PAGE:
Saturday, January 02, 2010

How to earn my vote: ‘Tis the season (sadly) for politics

Author's Note: This is the original (pre-edited) version of the column that appears in the Jan. 2, 2010 edition of the Dallas Morning News.
By a quirk of fate, known only to God and the Texas political parties, the holiday season always intersects with the campaign season as filings begins for a horde of offices (county, state and federal). And in between commercials for overbearing perfumes or colognes represented by fading stars or the next “perfect holiday treat” are the initial forays into that minefield that IS the Texas electorate.
While the primary season should not be held so darn early, and it ought to be against the laws of decency to air political ads before Jan. 1, (So, in the spirit of the season, I propose) a few grounds rules should be put into play for any candidate earning the peoples’ votes … at least from this potential supporter.
Be “for” something; not against everything – At some point, the weight of total negativity crushes the voters’ spirit. Do a mental lap-band procedure and speak to the positives you wish to achieve. Stop being such a downer!
Cut the labels – People come in all sizes and shapes, as do their political viewpoints. Simplistic labels do grave injustices to how (and what) people believe. Please stash them deep in the sock drawer and stop using them!
No demagogue with the egg nog – Too many politicians seem more interested in being part of a perpetual rugby scrum than getting things done for the betterment of all (not just a particular political party). If more offices changed to non-partisan status (all county offices and judicial positions for example), the better we’d all be served. Stop being so partisan!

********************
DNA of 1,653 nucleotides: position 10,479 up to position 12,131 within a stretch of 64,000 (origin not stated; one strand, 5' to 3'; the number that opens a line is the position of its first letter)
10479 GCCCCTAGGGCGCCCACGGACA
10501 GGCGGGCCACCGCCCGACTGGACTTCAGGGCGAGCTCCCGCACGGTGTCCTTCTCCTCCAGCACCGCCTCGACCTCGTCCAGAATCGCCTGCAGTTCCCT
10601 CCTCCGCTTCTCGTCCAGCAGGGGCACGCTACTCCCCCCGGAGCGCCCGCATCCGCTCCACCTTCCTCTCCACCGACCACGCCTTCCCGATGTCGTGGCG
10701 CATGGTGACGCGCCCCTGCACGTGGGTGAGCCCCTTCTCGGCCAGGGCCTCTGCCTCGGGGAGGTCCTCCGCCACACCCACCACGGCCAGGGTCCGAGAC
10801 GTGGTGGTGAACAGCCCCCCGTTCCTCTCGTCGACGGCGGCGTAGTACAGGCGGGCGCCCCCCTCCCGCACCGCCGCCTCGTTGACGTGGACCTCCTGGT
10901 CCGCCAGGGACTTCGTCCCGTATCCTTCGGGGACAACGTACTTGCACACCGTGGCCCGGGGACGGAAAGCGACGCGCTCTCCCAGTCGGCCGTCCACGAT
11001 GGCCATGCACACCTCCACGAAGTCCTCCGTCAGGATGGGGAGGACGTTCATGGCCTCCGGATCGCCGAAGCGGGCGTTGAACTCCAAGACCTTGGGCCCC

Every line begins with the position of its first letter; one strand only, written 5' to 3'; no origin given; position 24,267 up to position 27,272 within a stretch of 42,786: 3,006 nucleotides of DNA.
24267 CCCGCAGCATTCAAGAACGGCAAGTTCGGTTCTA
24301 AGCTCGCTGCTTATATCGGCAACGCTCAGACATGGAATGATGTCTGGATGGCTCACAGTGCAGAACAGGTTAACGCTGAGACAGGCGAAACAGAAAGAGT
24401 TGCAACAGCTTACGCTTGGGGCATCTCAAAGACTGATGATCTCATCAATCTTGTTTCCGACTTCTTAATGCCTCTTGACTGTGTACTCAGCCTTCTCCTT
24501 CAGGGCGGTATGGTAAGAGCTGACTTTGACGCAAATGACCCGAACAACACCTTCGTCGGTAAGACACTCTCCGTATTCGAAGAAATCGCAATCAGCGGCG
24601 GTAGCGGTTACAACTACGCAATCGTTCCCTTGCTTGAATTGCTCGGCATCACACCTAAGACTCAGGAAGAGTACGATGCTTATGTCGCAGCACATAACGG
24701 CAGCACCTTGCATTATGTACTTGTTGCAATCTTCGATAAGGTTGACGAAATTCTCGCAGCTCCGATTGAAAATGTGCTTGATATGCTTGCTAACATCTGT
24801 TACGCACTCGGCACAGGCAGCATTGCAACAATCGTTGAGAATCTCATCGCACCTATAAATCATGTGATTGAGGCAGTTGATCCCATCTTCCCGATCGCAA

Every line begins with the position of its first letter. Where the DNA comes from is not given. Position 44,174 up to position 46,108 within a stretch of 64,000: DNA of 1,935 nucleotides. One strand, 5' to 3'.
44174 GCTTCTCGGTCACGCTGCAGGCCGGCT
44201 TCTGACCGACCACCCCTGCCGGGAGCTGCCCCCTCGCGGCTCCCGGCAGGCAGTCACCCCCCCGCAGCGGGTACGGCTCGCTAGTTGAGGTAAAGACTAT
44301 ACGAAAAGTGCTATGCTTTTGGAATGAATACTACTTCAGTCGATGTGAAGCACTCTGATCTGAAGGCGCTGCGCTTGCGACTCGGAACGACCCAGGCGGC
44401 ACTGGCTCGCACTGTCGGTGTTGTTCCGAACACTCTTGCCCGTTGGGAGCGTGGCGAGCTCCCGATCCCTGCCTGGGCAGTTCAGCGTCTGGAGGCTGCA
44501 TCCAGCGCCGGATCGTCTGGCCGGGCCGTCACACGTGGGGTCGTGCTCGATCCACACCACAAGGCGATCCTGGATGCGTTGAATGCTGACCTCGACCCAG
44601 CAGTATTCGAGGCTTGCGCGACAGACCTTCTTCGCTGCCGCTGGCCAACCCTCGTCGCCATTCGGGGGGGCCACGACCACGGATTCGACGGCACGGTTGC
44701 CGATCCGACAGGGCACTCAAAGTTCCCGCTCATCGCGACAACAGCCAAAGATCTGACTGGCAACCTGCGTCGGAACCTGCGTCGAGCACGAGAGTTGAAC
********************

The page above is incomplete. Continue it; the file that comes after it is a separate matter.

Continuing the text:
If you’re against it, why run for it? – It’s hard to take someone seriously if he/she (merely) rants against the very governmental institution of which they seek to become part. If you hate government, why in the world should anyone elect you? Stop trying to fool people! To quote Marx (Groucho), “I’d never join a club that would have me as a member.”
Add some crumpets with that “tea” – This past summer’s phenomenon (the tea party movement) introduced genuine, substantive issues to the debate … when a select few “members” weren’t parading around making less-than-gracious comments about a certain person’s heritage, ethnicity, religion or birthright. Missing in some of the undue paranoia was substance. Loud debate without concrete suggestions is simply yelling. Please no more yelling!
Only directors yell “cut!” – One person cannot reduce the size of government or spending; both parties have been, and still are, guilty to bloating the budget, including so-called staunch budget-cutters. Anyone who promises drastic turnabout of this runaway train is … lying. Please stop the lying!
Be specifically specific – For once, I’d like to hear actual proposals. Not “I’m still studying the issue.” Study time should have happened before (you filed for the election) the filing; the campaign is the exam and the results are posted on Election Day. And if you tell me, “I’ll get back to you on that one,” don’t bother. You flunk! Stop flunking this simple test!
Kill the robo-calls – One surefire way to destroy any chance of garnering my vote is to bombard my house with those annoying automated, auto-generated pre-recorded solicitations … because that’s exactly what they are! Thousands of Texans have placed their homes on the “No Call” list to avoid such pandering. And no one quite panders like a politician. So stop calling!
If you follow these simple steps, you might, I repeat MIGHT, get my vote. Or not…depends on what arrives for Christmas … hopefully not any of that cologne.

1 comment:

afasol said...

Thanks, Chuck, for this piece on political candidates. I urge you to write a full column on your last point. We receive 4-6 calls a day from political drones. Most of the time there is no one on the line when we answer on the second ring. We called and asked not to be called. We were told this was the cheapest way for them to "get the word out." They sit in their cubby holes, push buttons and congratulate themselves on doing something good. Actually, they cause so much ill will that many of us will not vote for them after being intruded upon repeatedly.
They do what is cheap for them and tell me to like it. And I am supposed to vote for a candidate like that?